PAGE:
W3C home > Mailing lists > Public > uri@w3.org > May 2001

Re: Tag Time Issues

From: Aaron Swartz <aswartz@swartzfam.com>
Date: Fri, 04 May 2001 16:31:46 -0500
To: Tim Kindberg <timothy@hpl.hp.com>, <uri@w3.org>
CC: Sandro Hawke <sandro@w3.org>
Message-ID: <B71889F0.ABB8%aswartz@swartzfam.com>
Tim Kindberg <timothy@hpl.hp.com> wrote:

> As has been said during this discussion, it'll be software that produces
> tags by-and-large, so I'm not too worried about mistakes. I'm more
> concerned about practices (see my response to your next point).

I'm a bit wary of this argument. We've heard this before in the guise that
"humans will never use X identifier, so it doesn't matter what it looks
like." It was said about email addresses. It was said about URLs. Humans are
making and distributing email addresses and URLs -- tags will be no
different, so we should prepare for this. Even if software produces tags,
there will be humans writing the software, and the authors may not read the
spec too carefully and may be confused. I've seen this happen time and
again, despite the best intentions of the standard-makers involved.

> The date is almost always used opaquely: as I'm sure you appreciate, its
> role is to make the tag unique and it's not a timestamp of any resource. So
> I'm less concerned as to whether it can be construed very easily as opposed
> to moderately easily, and more concerned about brevity.
> Of course, brevity can be undone by long specific identifiers (not to
> mention long domain names) but I'd like to try to make brevity possible.
> The majority of tags will contain very short date strings like ";1" and
> ";2-3", thus making them that bit easier for humans to write and say to one
> another. Aesthetically, I just like the way that that those short strings
> are unobtrusive.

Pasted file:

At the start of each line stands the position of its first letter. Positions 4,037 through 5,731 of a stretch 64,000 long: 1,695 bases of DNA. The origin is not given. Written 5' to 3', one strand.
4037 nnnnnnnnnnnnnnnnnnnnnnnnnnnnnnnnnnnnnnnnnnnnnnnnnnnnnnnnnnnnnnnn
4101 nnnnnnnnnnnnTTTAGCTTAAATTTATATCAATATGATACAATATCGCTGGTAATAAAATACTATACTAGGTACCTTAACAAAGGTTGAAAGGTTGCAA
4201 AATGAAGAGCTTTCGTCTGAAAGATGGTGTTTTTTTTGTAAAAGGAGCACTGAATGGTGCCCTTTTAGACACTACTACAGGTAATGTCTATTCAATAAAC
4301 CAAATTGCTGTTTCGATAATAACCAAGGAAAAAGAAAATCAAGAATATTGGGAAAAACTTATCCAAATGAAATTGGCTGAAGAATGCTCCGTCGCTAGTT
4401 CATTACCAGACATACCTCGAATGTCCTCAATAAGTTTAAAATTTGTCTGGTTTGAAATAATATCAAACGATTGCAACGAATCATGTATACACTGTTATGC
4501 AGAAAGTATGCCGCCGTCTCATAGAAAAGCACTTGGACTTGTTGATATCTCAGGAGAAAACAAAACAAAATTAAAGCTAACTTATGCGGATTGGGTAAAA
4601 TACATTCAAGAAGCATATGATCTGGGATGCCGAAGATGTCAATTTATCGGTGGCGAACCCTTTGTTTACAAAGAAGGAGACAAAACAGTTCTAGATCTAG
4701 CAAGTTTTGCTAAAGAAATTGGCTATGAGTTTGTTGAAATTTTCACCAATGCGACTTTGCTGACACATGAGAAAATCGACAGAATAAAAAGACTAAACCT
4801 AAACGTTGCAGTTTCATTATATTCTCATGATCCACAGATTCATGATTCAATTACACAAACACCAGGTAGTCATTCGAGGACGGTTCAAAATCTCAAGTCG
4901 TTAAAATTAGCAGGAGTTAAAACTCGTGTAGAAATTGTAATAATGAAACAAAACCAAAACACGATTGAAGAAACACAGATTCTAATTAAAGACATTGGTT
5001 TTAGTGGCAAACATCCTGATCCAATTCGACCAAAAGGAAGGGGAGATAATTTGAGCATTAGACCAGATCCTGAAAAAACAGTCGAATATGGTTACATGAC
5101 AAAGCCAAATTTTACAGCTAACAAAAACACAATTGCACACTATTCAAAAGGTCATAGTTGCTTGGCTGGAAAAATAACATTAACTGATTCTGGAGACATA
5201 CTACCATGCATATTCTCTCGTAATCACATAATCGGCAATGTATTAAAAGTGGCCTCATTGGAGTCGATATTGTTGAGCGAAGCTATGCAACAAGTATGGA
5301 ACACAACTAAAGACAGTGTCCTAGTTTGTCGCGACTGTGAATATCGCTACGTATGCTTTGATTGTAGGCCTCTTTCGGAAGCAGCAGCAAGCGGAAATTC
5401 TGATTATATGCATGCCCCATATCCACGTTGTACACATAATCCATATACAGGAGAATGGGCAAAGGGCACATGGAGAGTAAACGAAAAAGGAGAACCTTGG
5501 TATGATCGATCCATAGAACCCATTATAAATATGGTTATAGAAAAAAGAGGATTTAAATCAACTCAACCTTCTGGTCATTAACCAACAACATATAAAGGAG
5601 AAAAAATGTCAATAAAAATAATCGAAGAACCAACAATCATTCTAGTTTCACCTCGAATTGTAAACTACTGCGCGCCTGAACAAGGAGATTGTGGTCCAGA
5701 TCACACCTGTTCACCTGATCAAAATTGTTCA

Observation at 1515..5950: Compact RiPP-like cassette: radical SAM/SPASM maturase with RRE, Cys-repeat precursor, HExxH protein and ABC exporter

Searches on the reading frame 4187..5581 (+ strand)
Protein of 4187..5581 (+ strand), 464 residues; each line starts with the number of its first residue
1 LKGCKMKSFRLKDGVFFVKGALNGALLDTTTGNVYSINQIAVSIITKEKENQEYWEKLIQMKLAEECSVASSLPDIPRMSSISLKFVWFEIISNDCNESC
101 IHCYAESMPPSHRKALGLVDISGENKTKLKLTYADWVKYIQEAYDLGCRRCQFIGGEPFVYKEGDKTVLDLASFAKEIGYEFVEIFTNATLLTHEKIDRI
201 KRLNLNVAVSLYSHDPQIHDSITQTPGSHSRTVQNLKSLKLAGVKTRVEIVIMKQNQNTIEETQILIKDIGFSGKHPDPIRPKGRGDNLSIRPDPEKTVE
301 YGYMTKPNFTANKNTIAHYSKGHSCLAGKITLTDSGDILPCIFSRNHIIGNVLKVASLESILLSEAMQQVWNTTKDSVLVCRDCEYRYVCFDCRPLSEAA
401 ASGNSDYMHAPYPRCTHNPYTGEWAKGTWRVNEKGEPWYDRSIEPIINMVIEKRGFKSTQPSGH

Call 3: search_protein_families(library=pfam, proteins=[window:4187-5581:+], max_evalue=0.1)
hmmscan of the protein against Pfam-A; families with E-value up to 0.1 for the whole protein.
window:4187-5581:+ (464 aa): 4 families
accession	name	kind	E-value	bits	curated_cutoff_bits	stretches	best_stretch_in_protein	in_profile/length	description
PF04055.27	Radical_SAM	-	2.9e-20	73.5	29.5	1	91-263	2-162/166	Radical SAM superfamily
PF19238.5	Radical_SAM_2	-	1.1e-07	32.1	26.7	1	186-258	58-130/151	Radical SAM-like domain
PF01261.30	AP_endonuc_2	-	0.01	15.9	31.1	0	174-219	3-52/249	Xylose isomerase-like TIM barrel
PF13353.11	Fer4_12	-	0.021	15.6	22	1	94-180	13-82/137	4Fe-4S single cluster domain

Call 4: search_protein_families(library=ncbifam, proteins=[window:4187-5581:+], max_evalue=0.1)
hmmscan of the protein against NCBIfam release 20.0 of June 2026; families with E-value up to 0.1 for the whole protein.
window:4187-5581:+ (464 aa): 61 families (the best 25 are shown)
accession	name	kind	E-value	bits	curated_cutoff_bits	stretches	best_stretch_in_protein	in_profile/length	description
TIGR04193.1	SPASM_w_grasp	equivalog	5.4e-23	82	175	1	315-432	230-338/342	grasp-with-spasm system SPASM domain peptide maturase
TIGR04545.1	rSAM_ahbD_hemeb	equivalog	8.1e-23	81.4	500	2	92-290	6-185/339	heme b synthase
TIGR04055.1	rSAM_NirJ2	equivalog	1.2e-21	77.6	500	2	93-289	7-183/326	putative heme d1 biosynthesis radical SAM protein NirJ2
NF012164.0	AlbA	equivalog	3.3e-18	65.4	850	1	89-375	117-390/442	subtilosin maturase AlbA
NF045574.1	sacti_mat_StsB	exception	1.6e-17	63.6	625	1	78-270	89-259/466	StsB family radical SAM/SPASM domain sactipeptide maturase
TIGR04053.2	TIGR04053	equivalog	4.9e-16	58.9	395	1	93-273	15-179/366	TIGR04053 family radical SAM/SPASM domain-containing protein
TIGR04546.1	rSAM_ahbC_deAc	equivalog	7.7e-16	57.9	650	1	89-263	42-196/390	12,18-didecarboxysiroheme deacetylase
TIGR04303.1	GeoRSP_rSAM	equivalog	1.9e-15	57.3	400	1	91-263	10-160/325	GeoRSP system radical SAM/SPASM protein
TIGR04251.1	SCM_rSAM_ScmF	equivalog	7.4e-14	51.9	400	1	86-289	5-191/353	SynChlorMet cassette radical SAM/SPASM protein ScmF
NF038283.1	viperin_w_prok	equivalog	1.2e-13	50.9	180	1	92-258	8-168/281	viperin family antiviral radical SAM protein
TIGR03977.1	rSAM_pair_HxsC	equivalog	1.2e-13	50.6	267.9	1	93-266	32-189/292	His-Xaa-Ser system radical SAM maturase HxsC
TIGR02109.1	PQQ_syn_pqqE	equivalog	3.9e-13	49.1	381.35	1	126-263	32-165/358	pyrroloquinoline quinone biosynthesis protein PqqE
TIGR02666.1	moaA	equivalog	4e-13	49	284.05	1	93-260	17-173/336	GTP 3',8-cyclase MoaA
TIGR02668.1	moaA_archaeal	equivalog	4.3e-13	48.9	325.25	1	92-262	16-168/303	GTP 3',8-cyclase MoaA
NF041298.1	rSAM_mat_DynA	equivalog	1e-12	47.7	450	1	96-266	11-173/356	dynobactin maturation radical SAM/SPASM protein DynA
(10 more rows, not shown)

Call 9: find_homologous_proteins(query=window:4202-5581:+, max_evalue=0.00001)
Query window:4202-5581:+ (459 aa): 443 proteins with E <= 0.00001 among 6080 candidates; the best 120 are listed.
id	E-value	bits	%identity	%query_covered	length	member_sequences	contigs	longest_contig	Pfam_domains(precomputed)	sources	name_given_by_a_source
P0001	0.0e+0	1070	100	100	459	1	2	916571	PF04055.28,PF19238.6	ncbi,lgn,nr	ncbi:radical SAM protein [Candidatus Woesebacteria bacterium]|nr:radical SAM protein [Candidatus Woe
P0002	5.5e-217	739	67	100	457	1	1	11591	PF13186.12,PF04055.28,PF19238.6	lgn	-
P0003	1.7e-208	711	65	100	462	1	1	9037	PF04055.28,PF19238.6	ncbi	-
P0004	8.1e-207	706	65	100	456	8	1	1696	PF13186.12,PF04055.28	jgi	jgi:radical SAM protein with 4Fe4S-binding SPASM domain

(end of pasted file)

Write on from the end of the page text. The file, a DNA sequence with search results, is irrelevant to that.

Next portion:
Sure, I like them too. But I don't like the message they give off. I, and I
bet others, on first seeing tags thought:

    ;1 -- hmm, an incrementing number? that's a dumb idea

I mean really, 2001-01-01 isn't that much longer. It would be even better if
you allowed just 2001 (as in tann).

> (I'm settling down to the idea of seeing a ';' in there but 'semi-colon'
> isn't very nice to say as compared to 'dot', 'dash' etc. 'Comma' would be
> phonetically nicer.)

Phonetically, I say "semi" as in "blargh dot com semi two zero zero one".

> I used the term 'tag' because literal tagging of physical entities is my
> original motivation. Linear barcode symbologies (like some other id
> technologies) aren't very forgiving when it comes to length. Yes, I could
> have special conventions for writing tags into barcode form, which would be
> converted into canonical tag form. But then we have things floating around
> that sort of are tags and sort of aren't. We went through a process of
> allowing multiple forms for tags but Sandro persuaded me not to and now I'm
> a true convert to that idea.

I agree, there should be one standardized format. And I must admit, that I
don't know much about bardcoding. However, it seems that it will require
special code and I think this code can deal with tags properly. (prepend
"tag:", etc.)

> I think you (and several others) are right that our motivations are less
> than convincing. In our defence, it's not that we specifically want to make
> it possible for just about everyone to use ";1" but that we think people
> would be sorely tempted to do that and we wanted to see if there was a
> valid way for that to be done.

Well, now that you've tempted us... ;-) But seriously, I think that
providing these abbreviation forms will be _more_ confusing. The other way,
we can just say that you can't do it altogether. Now, we have to provide
some complicated rules -- which I doubt will be properly followed. I
personally like the tann: idea of time markers slowly becoming less precise.

> I'm tempted to remove the use of unassigned authority names from the
> proposal. I also think we should consider removing the parts about putting
> hints in the specific identifiers, and how those who mint tags can declare
> their true identities (by using an appropriate authority name). It seems to
> have created more trouble than it was worth to make that explicit.

I'd have to agree -- these sections bothered me, and anything that makes the
spec simpler sounds good to me.

OK, after reading the spec more closely, one more thing pops to mind:

   standards efforts may allow use of such names following syntax that is
   disjoint from this syntax. To allow for such developments, software that
   processes tags MUST NOT reject tags on the grounds that they are outside
   the syntax defined above.

This sounds like a recipe for extensibility disaster. How about building
forward compatibility into the spec, by prefixing the authority component:


I suppose a semicolon could be used for those also:


Then write into the spec that the type (email/dns) component can change,
rather than messing with the whole syntax.
[ Aaron Swartz | me@aaronsw.com | http://www.aaronsw.com ]
Received on Friday, 4 May 2001 17:33:51 UTC

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